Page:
Submitted to: Environmental Biology of Fishes
Publication Type: Peer Reviewed Journal
Publication Acceptance Date: 1/28/2008
Publication Date: 3/4/2008
Citation: Dumbauld, B.R., Holden, D., Langness, O. 2008. Do Sturgeon limit burrowing shrimp populations in Pacific Northwest estuaries?. Environmental Biology of Fishes.10.1007/s10641-008-9333-y
Interpretive Summary: Both the green sturgeon (Acipenser medirostris) and the white sturgeon (Acipenser transmontanus) are common seasonal inhabitants of coastal estuaries from California, USA to British Columbia, Canada. Anecdotal information from fishers and others suggested that they feed during these estuarine migrations, but this study provides the first documentation that this occurs. A large proportion (40-95%) of the fish we sampled had empty stomachs, but those fish with items in their guts fed primarily on benthic food items and fish and a primary component of their diet consisted of burrowing shrimp (Neotrypaea californiensis). We also found feeding pits in intertidal sediments of Willapa Bay, Washington which appear to have been made by these fish. Exclosure experiments and shrimp counts revealed that the predator making these pits influenced the density of shrimp present and suggests the potential for “top down” control of shrimp populations by predation. Declines in predator populations may thus be at least partially responsible for historical increases in shrimp populations in these coastal estuaries causing problems for oyster aquaculture, but sturgeon enhancement seems an unlikely solution to the current problem given the biology of these fish and constraints on their abundance and the large influence of larval ecology on shrimp abundance.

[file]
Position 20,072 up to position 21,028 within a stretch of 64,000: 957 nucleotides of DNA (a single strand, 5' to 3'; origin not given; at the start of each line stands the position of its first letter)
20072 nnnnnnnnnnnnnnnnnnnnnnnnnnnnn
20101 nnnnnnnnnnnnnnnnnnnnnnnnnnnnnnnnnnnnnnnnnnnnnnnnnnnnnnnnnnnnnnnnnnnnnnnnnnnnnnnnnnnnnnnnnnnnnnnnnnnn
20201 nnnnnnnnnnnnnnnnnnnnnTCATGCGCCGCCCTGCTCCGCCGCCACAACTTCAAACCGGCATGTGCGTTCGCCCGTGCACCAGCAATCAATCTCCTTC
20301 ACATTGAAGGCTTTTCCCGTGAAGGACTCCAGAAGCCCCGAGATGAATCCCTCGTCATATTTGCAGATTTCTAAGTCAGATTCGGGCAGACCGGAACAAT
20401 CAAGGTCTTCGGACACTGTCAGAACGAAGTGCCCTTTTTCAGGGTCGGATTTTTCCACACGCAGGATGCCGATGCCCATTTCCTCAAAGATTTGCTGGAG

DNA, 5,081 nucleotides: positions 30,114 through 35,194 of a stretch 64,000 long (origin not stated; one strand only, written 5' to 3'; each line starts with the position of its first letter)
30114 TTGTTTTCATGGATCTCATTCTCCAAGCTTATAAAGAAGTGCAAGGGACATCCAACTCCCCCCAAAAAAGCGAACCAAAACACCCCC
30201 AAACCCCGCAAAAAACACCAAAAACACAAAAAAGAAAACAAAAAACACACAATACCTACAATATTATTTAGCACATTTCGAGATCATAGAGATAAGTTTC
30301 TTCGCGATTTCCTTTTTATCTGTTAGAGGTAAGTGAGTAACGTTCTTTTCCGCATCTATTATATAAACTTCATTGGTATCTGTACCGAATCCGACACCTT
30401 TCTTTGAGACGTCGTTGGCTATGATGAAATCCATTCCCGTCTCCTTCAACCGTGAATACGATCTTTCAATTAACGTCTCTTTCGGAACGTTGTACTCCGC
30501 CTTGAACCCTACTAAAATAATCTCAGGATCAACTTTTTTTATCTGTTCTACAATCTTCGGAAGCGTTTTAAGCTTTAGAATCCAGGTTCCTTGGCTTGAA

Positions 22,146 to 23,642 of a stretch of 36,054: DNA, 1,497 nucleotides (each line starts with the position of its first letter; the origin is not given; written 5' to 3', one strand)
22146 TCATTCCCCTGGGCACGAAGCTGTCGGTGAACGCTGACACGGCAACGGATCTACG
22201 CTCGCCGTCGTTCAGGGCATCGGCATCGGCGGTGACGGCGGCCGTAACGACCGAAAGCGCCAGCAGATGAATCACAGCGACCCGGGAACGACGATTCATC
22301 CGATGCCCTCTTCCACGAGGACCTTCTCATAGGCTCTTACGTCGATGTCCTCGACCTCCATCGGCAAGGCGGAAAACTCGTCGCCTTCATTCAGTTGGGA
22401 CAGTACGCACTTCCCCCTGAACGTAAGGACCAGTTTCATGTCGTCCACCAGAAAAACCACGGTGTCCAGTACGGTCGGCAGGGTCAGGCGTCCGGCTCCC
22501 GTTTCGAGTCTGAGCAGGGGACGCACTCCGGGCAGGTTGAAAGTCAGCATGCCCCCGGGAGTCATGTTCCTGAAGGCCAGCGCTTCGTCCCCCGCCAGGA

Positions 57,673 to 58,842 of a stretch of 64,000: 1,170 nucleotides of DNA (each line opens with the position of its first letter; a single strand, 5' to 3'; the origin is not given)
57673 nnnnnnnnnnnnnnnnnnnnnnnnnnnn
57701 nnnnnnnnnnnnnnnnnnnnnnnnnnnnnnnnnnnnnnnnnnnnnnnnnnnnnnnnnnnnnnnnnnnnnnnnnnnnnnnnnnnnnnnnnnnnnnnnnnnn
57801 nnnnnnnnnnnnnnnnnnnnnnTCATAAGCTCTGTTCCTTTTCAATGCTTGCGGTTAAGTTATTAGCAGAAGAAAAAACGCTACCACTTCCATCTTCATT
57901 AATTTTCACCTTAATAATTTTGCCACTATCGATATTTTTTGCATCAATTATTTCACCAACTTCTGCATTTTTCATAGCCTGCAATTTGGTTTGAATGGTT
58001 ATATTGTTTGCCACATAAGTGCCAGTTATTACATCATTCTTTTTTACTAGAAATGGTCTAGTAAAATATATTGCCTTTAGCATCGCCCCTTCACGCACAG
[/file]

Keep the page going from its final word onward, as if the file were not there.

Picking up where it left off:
Technical Abstract: Green sturgeon (Acipenser medirostris) and white sturgeon (Acipenser transmontanus) are common seasonal inhabitants of coastal estuaries from California USA to British Columbia, Canada. Both species are anadromous spending significant portions of their lives at sea and in their natal streams, but they also move into other coastal estuaries as large immature individuals. An analysis of stomach contents from 88 green sturgeon and 5 white sturgeon taken in gill net fisheries revealed that 40 – 95% had empty stomachs, but those fish with items in their guts fed predominantly on benthic prey items and fish. Burrowing thalassinid shrimp (mostly Neotrypaea californiensis) were important food items, especially for green sturgeon in Willapa Bay, Washington where they represented 75% of the biomass ingested by fish taken during the summer of 2003. Small pits observed in intertidal areas dominated by these shrimp are likely made by these sturgeon and we present evidence from exclusion studies and field observation that the predator making the pits can have a significant cumulative affect on burrowing shrimp density. Though these burrowing shrimp present a threat and are controlled by the aquaculture industry in Washington State, it seems unlikely that shrimp as food are currently a limiting factor for threatened green sturgeon stocks, given their extensive distribution and abundance outside the aquaculture areas and in other estuaries. Clearly however these large predators may have performed an important top down control function on shrimp populations in the past when they were more abundant.